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Plasma D-dimer and in-hospital mortality in patients with Stanford type A acute aortic dissection

Li Tian, Xiaohan Fan, Jun Zhu, Yan Liang, Jiandong Li, Yanmin Yang
Blood Coagulation & Fibrinolysis: An International Journal in Haemostasis and Thrombosis 2014, 25 (2): 161-6
24270306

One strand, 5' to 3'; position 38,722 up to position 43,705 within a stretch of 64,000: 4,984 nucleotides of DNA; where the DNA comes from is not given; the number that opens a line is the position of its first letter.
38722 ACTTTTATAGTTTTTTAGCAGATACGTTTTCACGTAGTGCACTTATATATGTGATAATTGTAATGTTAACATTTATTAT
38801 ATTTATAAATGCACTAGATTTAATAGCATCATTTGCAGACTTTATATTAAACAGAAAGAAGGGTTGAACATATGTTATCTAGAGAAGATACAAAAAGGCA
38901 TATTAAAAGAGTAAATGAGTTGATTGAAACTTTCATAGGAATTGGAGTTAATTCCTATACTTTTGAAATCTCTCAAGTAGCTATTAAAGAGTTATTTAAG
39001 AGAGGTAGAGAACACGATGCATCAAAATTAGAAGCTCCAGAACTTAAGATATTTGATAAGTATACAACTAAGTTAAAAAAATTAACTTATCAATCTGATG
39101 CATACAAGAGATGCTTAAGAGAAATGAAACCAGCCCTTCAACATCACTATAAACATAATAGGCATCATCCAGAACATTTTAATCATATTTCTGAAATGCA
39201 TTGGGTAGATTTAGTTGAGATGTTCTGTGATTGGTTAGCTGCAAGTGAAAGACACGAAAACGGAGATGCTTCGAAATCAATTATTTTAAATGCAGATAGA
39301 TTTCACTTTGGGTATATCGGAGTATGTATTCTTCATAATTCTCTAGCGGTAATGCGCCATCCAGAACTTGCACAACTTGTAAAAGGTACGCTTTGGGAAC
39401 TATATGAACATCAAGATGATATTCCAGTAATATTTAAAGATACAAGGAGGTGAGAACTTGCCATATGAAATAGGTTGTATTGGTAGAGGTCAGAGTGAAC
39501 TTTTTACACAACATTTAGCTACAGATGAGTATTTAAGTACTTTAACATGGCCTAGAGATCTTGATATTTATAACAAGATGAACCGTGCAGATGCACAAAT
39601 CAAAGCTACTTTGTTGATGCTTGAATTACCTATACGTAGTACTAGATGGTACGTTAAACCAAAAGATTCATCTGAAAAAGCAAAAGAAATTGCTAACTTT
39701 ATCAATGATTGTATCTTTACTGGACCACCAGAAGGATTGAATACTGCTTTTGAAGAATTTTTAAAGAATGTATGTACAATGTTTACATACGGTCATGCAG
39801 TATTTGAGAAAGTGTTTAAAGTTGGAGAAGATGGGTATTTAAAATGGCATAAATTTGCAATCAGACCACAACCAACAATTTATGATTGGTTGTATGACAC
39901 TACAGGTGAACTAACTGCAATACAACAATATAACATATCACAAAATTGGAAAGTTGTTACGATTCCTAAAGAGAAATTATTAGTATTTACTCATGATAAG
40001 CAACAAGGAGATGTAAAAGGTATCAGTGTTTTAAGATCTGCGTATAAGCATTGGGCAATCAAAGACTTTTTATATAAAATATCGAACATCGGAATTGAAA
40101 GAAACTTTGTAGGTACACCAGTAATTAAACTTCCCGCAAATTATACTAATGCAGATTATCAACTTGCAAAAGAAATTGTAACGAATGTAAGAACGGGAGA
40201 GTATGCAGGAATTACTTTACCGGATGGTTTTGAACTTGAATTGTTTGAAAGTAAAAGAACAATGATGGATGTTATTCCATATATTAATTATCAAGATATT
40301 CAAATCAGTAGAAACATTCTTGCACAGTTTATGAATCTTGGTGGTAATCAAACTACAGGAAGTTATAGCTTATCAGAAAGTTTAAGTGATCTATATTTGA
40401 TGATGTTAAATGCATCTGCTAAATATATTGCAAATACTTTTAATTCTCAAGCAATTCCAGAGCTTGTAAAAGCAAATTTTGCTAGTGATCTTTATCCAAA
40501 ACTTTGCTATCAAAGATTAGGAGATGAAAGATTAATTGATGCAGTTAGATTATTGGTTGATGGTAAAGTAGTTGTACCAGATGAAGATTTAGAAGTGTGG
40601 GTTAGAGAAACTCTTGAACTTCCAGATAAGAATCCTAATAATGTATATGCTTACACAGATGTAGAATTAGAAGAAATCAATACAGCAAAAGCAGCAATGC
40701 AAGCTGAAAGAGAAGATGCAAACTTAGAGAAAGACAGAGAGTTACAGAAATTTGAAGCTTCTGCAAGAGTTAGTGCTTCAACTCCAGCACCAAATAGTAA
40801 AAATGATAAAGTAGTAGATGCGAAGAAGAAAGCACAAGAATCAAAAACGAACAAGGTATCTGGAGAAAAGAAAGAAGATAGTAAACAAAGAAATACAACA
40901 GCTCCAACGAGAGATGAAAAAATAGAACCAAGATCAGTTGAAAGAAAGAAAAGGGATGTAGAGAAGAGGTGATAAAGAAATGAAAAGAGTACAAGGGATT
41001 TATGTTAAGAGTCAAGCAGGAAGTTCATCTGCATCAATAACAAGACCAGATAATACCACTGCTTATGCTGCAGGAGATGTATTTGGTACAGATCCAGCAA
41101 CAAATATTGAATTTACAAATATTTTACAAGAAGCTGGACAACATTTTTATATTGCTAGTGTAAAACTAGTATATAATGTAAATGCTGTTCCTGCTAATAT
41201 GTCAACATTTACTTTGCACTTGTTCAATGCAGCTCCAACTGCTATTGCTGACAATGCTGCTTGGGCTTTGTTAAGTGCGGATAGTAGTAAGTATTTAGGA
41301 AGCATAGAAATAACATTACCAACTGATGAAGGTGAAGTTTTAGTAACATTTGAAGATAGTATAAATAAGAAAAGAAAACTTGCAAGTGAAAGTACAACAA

Plasma D-dimer has been used as a complementary initial diagnostic marker for acute aortic dissection (AAD). However, its prognostic role in patients with Stanford type A AAD has not been clarified. We prospectively enrolled a consecutive series of patients with suspect AAD presented to our emergency department and measured the plasma D-dimer level (Stago-evolution, France) immediately following the admission. The diagnosis of type A AAD was confirmed by aorta angiography with multidetector computed tomography for each patient. Patients were divided into two groups: the deceased group, who died during hospitalization, and the survival group. The predictive value of D-dimer for in-hospital mortality was determined by using univariate and multivariate Cox proportional hazards analyses. A total of 133 patients with Stanford type A AAD were included. During hospitalization, death occurred in 19 (14.3%) patients. The average hospitalization period was 12.2 days. The plasma D-dimer level of the deceased group was significantly higher than that of the survival group (14.7 ± 8.1 vs. 9.0 ± 7.2 μg/ml, P = 0.003). The in-hospital mortality was significantly higher in patients with plasma D-dimer level of at least 20 μg/ml than in those with plasma D-dimer level less than 20 μg/ml (32.3 vs. 7.5%, log rank P < 0.001). In patients not receiving surgical treatment, the in-hospital mortality was significantly higher in patients with plasma D-dimer of at least 20 μg/ml than that in those with plasma D-dimer less than 20 μg/ml (52.4 vs. 16.7%, P = 0.007). After adjustment for age, systolic blood pressure, platelet counts, and intervals from symptom onset to hospital, a high admission D-dimer level (≥20 μg/ml) was still a powerful independent predictor of in-hospital mortality (hazard ratio 3.195, 95% confidence interval 1.110-9.196, P = 0.031). However, the predictive value of high admission D-dimer level disappeared when surgery was added to the Cox multivariate model. Our results suggest a high admission D-dimer level (≥20 μg/ml) might be a powerful predictor for increased in-hospital mortality in patients with Stanford type A AAD, and these patients may benefit more from surgical intervention.

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